Revolutionary Fringe-Think: Sputnik Observatory
Why big minds play in small spaces, or what bacteria and architecture have in common.
By Maria Popova
We love Jonathan Harris. And his latest project is nothing short of brilliant.
Two years in the making, Sputnik is an “observatory for the study of contemporary culture” — an effort to document, catalog, and share ideas that shape our cultural era by interviewing global thought-leaders in the arts, sciences and technology. With its ambitious mission and inspired vision, the project is a piece of cultural anthropology of the most precious, sorely needed kind.
Our philosophy is that ideas are NOT selfish, ideas are NOT viruses. Ideas survive because they fit in with the rest of life. Our position is that ideas are energy, and should interconnect and re-connect continuously because by linking ideas together we learn, and new ideas emerge.
Sound familiar? The project is part TED, part BigThink, part — we like to think — Brain Pickings. It’s a celebration of the cross-pollination of ideas and the interconnectedness of everything — something we’re big on around here — based on the central premise that topics and ideas that may appear niche and left-of-center are actually the playground of human genius. Sputnik‘s aim is to give these fringe ideas a platform for expression, so the world can begin to make sense of them.
Our goal is to encourage life-long learning, and we have created this website as a portal of possibilities. A democratic space where people can listen and engage with ideas that inform contemporary history. Ideas that we believe will empower everyone to be a part of today’s cultural conversation.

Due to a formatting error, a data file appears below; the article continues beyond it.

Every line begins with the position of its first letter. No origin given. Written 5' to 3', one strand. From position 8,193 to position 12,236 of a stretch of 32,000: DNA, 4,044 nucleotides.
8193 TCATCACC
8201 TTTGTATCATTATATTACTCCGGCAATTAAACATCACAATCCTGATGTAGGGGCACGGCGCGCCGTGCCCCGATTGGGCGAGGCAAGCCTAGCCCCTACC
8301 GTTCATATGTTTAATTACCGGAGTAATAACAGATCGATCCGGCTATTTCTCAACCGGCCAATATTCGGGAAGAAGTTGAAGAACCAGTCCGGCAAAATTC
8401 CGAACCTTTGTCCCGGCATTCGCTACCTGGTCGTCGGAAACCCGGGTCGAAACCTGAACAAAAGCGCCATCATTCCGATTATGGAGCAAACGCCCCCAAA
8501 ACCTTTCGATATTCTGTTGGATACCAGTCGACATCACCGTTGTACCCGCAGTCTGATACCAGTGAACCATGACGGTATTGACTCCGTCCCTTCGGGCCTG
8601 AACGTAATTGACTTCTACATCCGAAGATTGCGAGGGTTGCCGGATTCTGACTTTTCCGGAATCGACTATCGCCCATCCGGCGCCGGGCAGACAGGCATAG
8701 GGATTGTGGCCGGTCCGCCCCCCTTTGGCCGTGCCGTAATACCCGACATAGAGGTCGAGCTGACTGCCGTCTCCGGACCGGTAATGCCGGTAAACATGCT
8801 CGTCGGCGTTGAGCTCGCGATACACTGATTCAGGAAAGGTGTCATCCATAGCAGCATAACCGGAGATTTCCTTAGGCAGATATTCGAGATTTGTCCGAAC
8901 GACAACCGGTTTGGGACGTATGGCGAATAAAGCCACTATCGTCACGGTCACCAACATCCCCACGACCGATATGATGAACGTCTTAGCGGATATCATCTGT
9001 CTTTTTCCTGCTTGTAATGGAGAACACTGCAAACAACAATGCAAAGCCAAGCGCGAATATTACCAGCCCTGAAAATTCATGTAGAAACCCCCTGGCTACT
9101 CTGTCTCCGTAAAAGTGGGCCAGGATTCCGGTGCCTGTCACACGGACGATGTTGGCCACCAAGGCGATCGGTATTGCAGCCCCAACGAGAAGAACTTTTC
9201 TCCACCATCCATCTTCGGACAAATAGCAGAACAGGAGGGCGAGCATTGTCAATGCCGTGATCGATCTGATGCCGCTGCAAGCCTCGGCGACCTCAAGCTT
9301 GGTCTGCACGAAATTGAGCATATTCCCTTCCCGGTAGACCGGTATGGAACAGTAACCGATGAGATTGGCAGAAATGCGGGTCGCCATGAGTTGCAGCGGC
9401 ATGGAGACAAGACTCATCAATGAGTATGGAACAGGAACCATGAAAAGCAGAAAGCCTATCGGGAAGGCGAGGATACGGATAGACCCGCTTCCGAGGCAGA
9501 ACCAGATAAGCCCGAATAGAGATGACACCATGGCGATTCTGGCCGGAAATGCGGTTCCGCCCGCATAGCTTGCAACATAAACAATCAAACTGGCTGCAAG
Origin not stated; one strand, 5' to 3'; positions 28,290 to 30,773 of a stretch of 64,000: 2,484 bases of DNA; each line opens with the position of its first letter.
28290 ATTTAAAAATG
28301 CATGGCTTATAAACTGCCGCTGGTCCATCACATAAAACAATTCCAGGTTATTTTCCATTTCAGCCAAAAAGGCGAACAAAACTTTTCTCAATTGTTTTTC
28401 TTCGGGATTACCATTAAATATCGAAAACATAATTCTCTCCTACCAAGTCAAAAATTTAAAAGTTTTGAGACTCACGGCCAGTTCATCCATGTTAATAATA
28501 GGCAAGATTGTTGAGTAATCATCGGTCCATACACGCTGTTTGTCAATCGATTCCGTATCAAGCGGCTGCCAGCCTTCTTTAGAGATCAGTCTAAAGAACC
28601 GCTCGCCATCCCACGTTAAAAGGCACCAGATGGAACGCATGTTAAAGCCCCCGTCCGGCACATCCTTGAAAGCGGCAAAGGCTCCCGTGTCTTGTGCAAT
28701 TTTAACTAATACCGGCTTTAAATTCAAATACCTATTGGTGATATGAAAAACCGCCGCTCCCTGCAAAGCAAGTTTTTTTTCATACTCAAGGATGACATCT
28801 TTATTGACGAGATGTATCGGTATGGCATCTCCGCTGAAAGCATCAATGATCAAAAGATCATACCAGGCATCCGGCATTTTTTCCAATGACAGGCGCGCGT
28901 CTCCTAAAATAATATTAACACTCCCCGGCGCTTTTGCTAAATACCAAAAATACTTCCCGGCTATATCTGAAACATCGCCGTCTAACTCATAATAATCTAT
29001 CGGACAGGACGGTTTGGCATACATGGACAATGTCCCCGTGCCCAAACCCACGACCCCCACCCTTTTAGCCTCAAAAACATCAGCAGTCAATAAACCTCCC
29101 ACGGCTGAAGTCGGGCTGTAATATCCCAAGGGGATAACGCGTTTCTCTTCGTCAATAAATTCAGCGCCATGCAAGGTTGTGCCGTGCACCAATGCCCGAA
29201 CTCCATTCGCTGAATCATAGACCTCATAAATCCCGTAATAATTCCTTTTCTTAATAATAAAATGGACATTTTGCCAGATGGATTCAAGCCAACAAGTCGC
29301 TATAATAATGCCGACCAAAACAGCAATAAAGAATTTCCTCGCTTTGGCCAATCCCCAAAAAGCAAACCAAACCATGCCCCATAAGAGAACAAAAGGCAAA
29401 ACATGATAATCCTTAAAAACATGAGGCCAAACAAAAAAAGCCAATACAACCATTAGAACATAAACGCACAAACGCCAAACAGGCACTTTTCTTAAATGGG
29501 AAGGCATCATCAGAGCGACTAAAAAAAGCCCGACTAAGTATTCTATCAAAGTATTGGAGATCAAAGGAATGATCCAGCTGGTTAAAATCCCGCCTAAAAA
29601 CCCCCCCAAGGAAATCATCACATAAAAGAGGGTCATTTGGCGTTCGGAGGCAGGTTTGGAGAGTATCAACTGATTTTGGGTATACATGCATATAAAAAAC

Currently, the site features about 200 interviews across architecture, quantum physics, neuroscience, video games, biology, economics, digital art, computer science, music and more. These conversations, conducted over more than a decade and previously unavailable to the public, offer a glimpse into humanity’s most progressive, visionary thinking.
The Paths tool is particularly interesting, as it adds a customization layer to your Observatory experience, letting you record, save and share what you found most fascinating — a neat research and publishing tool that acts as a powerful medium for Sputnik’s fundamental message: The dissemination of great ideas.
The biggest challenge of such high-concept projects is that it’s easy to slip into a pattern of merely broadcasting content — however compelling it may be — at people, rather than engaging the viewer-participant with it. And we like how Sputnik doesn’t just aim to build a museum of human thought — a static, linear space — but actually encourages a dynamic, customized, shareable experience that’s part collaboration, part exploration, part cultural curation.
Published July 2, 2009